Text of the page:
Another city group is trying to shoo people away from panhandlers, but no one can say why it has suddenly become so necessary.
Barely two months after the Pittsburgh Downtown Partnership began posting uniformed Safety Ambassadors a few feet from panhandlers, the Oakland Business Improvement District is set to launch its own "awareness campaign," according to Executive Director Georgia Petropoulous.
Starting Sept. 5, more than a dozen OBID staff and volunteers will come out every Tuesday through Thursday to hand out fliers at the corner of Forbes Avenue and Atwood Street, advising passersby about the city's ordinance against aggressive panhandling, and suggesting places to donate money to help the homeless. OBID officials say their campaign is aimed especially at university freshmen, who may not be aware of the law.
"What we want to do is to remind students that aggressive panhandling is illegal," says Petropoulous, "and [make sure] that they know the distinction between aggressive panhandling and panhandling."
Last December, Pittsburgh City Council passed a law prohibiting panhandling within 25 feet of a café, a house of worship, an outdoor dining area, a ticket booth or an automatic teller machine, as well as aggressive panhandling practices, including touching without permission, threatening gestures or "approaching or speaking to a person, or following a person ... if that conduct is intended or is likely to cause a reasonable person to fear bodily harm."
But both city and University of Pittsburgh police say there has been no discernible increase in complaints against panhandlers since the ordinance went into effect.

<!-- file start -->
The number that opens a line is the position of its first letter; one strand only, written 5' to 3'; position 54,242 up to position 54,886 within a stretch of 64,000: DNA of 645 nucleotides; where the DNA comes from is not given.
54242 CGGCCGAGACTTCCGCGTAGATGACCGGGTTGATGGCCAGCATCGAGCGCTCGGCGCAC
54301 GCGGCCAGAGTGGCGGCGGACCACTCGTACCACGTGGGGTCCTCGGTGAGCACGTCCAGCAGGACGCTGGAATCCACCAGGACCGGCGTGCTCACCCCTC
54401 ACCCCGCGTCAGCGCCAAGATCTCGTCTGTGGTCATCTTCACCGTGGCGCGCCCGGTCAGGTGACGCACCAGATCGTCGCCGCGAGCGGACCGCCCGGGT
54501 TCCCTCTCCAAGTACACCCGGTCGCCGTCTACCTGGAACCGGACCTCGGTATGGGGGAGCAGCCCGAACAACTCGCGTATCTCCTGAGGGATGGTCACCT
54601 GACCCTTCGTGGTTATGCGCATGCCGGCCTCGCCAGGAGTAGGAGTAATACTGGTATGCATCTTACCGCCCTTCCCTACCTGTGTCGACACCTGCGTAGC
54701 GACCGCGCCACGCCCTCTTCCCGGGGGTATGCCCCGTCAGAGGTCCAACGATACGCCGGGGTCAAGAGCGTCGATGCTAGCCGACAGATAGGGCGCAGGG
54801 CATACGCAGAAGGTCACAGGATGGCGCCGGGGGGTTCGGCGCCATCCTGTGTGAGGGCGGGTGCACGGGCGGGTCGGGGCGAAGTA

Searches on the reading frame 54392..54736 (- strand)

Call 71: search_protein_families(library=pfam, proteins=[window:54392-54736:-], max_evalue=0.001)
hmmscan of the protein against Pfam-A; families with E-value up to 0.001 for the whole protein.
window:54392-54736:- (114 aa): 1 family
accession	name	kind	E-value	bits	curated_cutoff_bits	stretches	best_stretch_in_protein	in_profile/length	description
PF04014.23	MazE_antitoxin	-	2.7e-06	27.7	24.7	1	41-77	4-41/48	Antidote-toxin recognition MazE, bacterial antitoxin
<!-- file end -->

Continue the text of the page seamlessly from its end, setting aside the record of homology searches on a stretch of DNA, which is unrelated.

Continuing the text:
City police Zone 4 officers, whose territory includes Oakland, have cited a few panhandlers in the neighborhood, but most of the others have learned to play by the new rules, reports one of the Zone's lieutenants.
John Wilds, assistant vice chancellor for community relations at Pitt, says the new law has been "a tremendous help" in keeping panhandling in check, and that the start of a school year is typically a busy time for handout pleas. Even so, Wilds allows, "we haven't had a groundswell of complaints just yet" about aggressive panhandlers.
OBID's campaign may be aimed at students like Aieshya Dixon and Chadra Pinkston. As freshmen, they received tips for handling panhandlers at student orientation. But the pair, now seniors, recall giving money to anyone who held their hands out ... until they saw the same faces day after day.
Today, they've noticed the panhandler ranks thinning in Oakland. They used to form a gauntlet on certain blocks of Forbes nearest Pitt. On a late August evening, no panhandler was in sight on this typically teeming intersection.
Pitt sophomore Justin Jacobs, walking briskly by, said the regulars always leave him alone when he asks them to; occasionally, he will hand them a spare sandwich. He wonders why there is a need to warn anyone away from charity.
Says Jacobs: "People who hand out leaflets are more annoying than the panhandlers."